The graphic below shows the result so far, but at least the following info is needed to proceed...
• end-end length of slant wire leading from the top of the vertical conductor of the inverted L
• exact offset of the vertical wire of the inverted L from the supporting tower (I guessed it to be 8 inches, at this point)
• physical orientations of the two HF arrays at the top of the tower, with respect to each other
• any other input desired

5. ### WA7ARKHam MemberQRZ Page

Using the Nec4.2 data posted by Richard, the lumped ground loss for @WA9GON 's ground rods I guessed at in post #53 (20 Ohms) is actually a bit higher at 32 Ohms. If I simulate the Inverted L (58ft tall, slanted wire 135ft long), fed at the bottom, using 32 Ohms of lumped loss, I match Richard's -6dBi for the peak radiation for the no radial, only ground rods version of the inverted L.

If I then go back to the "single horizontal wire shunt feeding the tower" model of post #53, but I use 32 Ohms for the lumped loss instead of 20 Ohms (no other changes), the peak radiation (-2.31 dBi) occurs at 28degrees elevation on the side of the tower with the horizontal wire.
The Radiat-eff (Average gain) is 16.4%, or about double the 7.7% Richard shows for the inverted-L. With 32 Ohms of loss instead of 20, the total radiation is reduced due to a higher percentage of the transmitter power being lost in the ground rods, but is about twice Richard's grounded inverted-L.

Notice that back when I was showing the performance of inverted-Ls with 4ea radials elevated 8ft (divorced from earth) in Post #28, the peak radiation at ~25 deg elevation from the inverted-L was about -0.5dBi, which is much better than what Richard showed driving an inverted-L against @WA9GON 's ground rods. My direction here is not to place an inverted-L up against the existing grounded (radial-less) tower; rather it is to figure out how to shunt feed the existing tower as it stands without having to augment the existing ground rods with radials. Obviously, adding radials at the base of the existing tower would improve things...

Last edited: Jan 21, 2021
6. ### WA9GONHam MemberQRZ Page

Richard, the vertical wire is 15 feet away from the tower going up to the tower about 50 feet high then down towards the ground with the end of the wire about 15 feet off the ground with about 85 feet of wire on the slant. Both antennas on top on the tower face in the same direction . Hope this helps. I appreciate any help I receive.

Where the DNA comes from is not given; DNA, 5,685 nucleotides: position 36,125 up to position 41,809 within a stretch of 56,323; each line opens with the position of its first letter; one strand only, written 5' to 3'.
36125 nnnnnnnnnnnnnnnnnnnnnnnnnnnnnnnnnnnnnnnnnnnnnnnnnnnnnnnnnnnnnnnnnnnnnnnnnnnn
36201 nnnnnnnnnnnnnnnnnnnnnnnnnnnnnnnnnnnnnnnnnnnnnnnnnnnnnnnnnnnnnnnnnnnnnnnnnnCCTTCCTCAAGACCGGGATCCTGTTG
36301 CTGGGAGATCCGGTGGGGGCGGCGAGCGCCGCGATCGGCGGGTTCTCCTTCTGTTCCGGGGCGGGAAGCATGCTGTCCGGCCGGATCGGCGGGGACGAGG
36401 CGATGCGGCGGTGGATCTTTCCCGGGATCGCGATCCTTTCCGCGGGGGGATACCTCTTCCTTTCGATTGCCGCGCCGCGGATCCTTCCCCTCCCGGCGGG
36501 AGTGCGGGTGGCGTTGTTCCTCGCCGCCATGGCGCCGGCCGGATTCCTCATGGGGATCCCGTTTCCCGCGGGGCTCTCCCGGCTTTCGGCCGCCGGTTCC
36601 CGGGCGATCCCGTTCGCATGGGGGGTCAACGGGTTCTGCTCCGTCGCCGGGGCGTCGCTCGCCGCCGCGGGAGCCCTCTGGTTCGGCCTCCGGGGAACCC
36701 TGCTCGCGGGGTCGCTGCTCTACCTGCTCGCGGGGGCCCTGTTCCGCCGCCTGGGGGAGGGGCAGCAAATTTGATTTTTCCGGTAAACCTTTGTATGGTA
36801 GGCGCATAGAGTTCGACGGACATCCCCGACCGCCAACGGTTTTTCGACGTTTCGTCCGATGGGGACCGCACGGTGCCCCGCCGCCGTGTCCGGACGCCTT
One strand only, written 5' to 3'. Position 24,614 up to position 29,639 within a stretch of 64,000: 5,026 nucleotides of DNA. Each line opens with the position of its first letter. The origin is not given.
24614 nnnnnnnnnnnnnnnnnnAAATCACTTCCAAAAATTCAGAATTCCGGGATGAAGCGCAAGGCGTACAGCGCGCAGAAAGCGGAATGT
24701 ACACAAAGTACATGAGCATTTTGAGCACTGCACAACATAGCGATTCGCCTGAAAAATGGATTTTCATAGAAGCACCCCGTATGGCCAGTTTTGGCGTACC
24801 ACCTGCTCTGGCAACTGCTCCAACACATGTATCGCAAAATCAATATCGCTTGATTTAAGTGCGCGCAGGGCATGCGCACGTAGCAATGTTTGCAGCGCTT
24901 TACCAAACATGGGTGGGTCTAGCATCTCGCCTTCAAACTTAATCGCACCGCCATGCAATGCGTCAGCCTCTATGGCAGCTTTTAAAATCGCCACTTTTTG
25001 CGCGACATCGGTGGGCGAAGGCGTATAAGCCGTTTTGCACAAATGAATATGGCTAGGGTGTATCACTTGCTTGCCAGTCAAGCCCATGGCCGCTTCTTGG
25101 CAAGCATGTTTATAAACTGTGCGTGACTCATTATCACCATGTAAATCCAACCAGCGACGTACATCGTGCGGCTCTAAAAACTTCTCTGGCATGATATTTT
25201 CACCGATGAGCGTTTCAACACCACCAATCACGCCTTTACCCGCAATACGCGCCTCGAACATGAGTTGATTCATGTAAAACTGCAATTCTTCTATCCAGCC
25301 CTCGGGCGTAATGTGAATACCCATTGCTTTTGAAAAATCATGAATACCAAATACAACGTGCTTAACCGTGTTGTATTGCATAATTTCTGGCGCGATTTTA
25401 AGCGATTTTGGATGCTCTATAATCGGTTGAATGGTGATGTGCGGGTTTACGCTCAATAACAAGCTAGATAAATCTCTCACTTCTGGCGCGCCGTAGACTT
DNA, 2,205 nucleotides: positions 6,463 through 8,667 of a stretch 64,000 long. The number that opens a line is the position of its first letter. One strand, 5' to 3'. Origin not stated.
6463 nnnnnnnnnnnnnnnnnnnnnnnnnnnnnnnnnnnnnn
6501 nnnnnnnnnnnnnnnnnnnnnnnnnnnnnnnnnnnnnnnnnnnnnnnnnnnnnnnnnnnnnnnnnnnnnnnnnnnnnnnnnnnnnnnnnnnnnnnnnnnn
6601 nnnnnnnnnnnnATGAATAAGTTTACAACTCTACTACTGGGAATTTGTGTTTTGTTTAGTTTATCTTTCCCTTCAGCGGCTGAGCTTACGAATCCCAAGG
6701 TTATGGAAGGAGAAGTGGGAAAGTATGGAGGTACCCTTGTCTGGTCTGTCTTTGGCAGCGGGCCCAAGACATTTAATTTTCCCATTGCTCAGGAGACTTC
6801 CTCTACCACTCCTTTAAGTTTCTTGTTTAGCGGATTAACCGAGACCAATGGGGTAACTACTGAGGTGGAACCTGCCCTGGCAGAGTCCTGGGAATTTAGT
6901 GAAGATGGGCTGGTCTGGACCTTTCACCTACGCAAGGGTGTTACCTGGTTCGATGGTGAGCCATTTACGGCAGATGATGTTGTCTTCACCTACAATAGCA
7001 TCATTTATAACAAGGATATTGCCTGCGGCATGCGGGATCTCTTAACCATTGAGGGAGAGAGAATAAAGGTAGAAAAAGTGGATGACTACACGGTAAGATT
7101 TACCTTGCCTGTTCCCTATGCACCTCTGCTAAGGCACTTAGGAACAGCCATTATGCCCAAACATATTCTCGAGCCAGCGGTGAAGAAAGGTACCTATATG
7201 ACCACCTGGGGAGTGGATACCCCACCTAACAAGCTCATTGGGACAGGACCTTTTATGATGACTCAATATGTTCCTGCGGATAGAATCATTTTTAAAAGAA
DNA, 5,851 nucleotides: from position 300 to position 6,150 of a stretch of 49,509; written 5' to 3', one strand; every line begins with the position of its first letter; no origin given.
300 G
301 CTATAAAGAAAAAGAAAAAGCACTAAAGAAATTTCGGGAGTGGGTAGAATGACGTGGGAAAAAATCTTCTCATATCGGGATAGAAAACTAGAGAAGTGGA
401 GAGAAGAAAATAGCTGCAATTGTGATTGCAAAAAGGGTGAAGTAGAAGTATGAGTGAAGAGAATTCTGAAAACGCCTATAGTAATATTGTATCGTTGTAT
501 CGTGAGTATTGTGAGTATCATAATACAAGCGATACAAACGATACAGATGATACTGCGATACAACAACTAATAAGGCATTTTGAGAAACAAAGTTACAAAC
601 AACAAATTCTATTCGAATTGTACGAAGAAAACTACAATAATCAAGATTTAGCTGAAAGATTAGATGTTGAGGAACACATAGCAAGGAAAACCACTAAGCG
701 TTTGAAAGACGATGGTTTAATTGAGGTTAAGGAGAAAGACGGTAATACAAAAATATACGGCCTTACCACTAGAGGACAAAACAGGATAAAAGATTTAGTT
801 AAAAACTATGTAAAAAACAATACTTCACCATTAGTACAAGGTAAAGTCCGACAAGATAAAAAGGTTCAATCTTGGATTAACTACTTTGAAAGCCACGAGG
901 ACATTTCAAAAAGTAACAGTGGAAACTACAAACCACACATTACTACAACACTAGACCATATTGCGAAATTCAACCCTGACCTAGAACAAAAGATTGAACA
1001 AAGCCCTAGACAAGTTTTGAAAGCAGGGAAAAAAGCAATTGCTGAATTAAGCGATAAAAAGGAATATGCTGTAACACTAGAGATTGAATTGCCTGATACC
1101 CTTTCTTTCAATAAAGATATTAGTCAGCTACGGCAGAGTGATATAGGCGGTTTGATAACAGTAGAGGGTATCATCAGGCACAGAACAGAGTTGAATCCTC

7. ### W9XMTHam MemberQRZ Page

Thank you. I'll modify my NEC model and post the results — probably early tomorrow morning.

8. ### WA9GONHam MemberQRZ Page

Mike, your previous post is intriguing. I would like to try this when the weather gets warmer. What I am understanding is the coax connection goes at 14 feet with the braid going to the tower and a horizontal wire 14 feet off the earth for about 138 feet. Is this information correct?

9. ### WA7ARKHam MemberQRZ Page

Yep. Adjust the 138ft length to move the resonant frequency to your favorite 160m frequency.

Presumably, there are existing coax runs (and a rotor control cable) running from the shack to the tower base. Are those cables presently bonded to the tower base as is required for lightning protection?

The new 160m coax should run parallel (bundled with) to those existing cables...

10. ### WA9GONHam MemberQRZ Page

Both Mike and Richard, I really appreciate both of your efforts!

My goal is to reach DXCC on both 80 M and 160 M. To date, I have used an inverted V for 80 M with apex at 50 feet on my tower and have a total of 34 countries confirmed in two years of casual operating. Not great but I feel there is a need for a better antenna for DXing. On 160 M, I only have USA and Canada confirmed countries. I know of local hams using verticals with 12-16 short radials and having limited success thus my search for a better solution.